This Sunday’s worship continues both our Healing Hands series exploring miraculous healing stories of Jesus, as well as our Summer Schedule, one combined service at 10am through July and August.
With an understanding that we are made whole in Jesus’ unending love, how are we to respond? Immediately after an experience of rejection, Jesus then sends the disciples into surrounding communities. He empowers them to engage in some of the same healing work he has done, and reminds them that they don’t have to experience rejection. But also notice that he does not send them out alone.
Mark 6:6b-13 (CEB)
6bThen Jesus traveled through the surrounding villages teaching.
7He called for the Twelve and sent them out in pairs. He gave them authority over unclean spirits. 8He instructed them to take nothing for the journey except a walking stick—no bread, no bags, and no money in their belts. 9He told them to wear sandals but not to put on two shirts. 10He said, “Whatever house you enter, remain there until you leave that place. 11If a place doesn’t welcome you or listen to you, as you leave, shake the dust off your feet as a witness against them.” 12So they went out and proclaimed that people should change their hearts and lives. 13They cast out many demons, and they anointed many sick people with olive oil and healed them.
Consider these questions:
- When is a time you have joined someone else in going somewhere or doing something? How might that be different than doing so alone?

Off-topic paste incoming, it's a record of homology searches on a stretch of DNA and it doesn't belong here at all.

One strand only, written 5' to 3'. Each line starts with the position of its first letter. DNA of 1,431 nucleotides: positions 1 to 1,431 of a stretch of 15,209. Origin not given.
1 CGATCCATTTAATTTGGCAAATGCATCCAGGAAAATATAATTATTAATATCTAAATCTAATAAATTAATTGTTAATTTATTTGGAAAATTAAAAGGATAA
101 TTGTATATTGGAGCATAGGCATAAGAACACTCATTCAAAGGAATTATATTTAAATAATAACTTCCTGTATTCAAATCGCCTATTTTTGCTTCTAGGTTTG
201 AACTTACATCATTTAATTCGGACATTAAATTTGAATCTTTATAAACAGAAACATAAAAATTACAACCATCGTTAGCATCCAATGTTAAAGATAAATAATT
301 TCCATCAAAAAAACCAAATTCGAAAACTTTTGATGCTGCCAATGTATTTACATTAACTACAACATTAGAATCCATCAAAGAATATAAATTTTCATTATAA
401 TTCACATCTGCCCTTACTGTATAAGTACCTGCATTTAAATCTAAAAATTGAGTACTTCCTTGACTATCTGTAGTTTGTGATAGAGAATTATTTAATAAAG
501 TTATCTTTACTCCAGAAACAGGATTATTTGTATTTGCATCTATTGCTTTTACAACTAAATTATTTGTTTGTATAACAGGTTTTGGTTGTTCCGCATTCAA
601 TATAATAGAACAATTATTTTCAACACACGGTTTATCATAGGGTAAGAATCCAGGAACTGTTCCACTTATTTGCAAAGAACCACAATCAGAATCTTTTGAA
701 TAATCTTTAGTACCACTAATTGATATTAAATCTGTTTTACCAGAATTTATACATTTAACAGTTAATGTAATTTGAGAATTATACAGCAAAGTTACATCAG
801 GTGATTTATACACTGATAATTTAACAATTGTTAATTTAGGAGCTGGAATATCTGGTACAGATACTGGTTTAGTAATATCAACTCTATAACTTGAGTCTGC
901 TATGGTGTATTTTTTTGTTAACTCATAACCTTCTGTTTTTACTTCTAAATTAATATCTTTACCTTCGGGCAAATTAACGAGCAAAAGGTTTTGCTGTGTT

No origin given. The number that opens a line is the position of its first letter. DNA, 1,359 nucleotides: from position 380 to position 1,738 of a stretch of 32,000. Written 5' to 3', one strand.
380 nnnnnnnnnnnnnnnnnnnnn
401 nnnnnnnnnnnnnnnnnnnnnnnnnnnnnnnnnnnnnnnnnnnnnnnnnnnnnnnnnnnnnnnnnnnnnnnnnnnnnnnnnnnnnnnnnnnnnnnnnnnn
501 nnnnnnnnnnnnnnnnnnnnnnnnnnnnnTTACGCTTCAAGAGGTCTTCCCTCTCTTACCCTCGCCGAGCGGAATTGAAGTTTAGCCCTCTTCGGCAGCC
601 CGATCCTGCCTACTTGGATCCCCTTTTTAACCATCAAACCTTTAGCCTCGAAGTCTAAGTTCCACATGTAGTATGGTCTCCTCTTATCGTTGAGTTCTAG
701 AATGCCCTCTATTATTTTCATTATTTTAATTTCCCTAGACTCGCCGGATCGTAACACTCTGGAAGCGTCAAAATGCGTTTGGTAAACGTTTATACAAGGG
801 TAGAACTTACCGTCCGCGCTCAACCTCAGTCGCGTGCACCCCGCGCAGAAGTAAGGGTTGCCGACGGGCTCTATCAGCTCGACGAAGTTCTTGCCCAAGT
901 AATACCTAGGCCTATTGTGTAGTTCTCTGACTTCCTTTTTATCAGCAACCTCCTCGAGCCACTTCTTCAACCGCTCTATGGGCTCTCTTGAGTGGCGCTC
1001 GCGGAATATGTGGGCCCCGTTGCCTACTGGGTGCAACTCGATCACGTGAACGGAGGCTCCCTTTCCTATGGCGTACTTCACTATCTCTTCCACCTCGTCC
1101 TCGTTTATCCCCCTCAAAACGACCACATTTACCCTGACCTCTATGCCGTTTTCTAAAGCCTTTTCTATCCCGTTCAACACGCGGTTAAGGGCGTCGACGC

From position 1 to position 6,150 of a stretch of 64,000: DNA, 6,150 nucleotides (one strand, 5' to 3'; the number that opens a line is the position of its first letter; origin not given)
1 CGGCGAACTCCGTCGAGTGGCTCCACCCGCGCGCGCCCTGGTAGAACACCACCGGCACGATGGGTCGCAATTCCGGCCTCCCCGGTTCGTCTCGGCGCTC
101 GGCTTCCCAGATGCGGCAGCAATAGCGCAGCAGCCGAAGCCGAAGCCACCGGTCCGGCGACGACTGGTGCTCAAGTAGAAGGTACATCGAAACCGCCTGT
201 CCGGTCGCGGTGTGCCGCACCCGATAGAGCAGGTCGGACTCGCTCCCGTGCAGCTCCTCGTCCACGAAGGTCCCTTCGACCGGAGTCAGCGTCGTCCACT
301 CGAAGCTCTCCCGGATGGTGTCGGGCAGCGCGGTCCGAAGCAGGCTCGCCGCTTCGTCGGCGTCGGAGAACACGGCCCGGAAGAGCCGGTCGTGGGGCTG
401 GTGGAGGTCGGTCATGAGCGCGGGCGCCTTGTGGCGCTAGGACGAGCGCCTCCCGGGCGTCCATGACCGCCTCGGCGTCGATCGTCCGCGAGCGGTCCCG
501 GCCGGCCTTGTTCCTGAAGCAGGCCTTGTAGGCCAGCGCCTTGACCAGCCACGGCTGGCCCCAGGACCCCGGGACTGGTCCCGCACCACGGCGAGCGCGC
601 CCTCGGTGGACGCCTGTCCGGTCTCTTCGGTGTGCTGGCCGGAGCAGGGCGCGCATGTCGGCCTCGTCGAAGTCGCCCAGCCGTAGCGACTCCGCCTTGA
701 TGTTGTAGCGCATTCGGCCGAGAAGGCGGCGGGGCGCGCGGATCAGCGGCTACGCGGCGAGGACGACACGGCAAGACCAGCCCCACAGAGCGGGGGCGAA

- Have you ever felt like you were being “sent out” to do something? Perhaps it was an authority figure, or perhaps it was a more divine experience. Have you ever experienced being “sent out” having a greater purpose than the specific thing you’re sent to do?
Post-Sermon Update on 7/11
Audio from the sermon can be heard below, and video can be found at this link (will open in a new tab).
Sunday’s message was one that was emotional. I was struck after the service at the number of people offering words of compassion.
Part of what I noted during the message was the difficulty in being singled out, and one member suggested that I might now understand what it feels like to be gay in the U.S. I humbly disagree. While it is sure that I am not used to being singled out in ways like this, I don’t believe that I can have any reasonable understanding of what it’s like to be singled out with regularity as is endured by our LGBTQ siblings. I cannot understand what it’s like to be singled out for being a woman, for being a person of color, for being a person with physical disability, for a person enduring mental illness.
Friends, the need for healing is clearly present. And so we are sent. We are sent understanding that we have all the tools that we need to be the Body of Christ. We are sent into the world with the reminder that we are not alone. We are called forth into communities that may or may not receive us with grace, and yet we are called just the same.
Consider these questions:
- Where have you experienced being singled out, or where have you observed others being singled out? What did that experience feel like for you? Was there any kind of resolution?
- How has God prepared you to be sent into the world as a presence of healing? What gifts/tools have you been given? How can you use these?
- What needs to you see in your community? Consider the community in Pacific Beach, and if you live in another neighborhood consider that as well. Will you respond?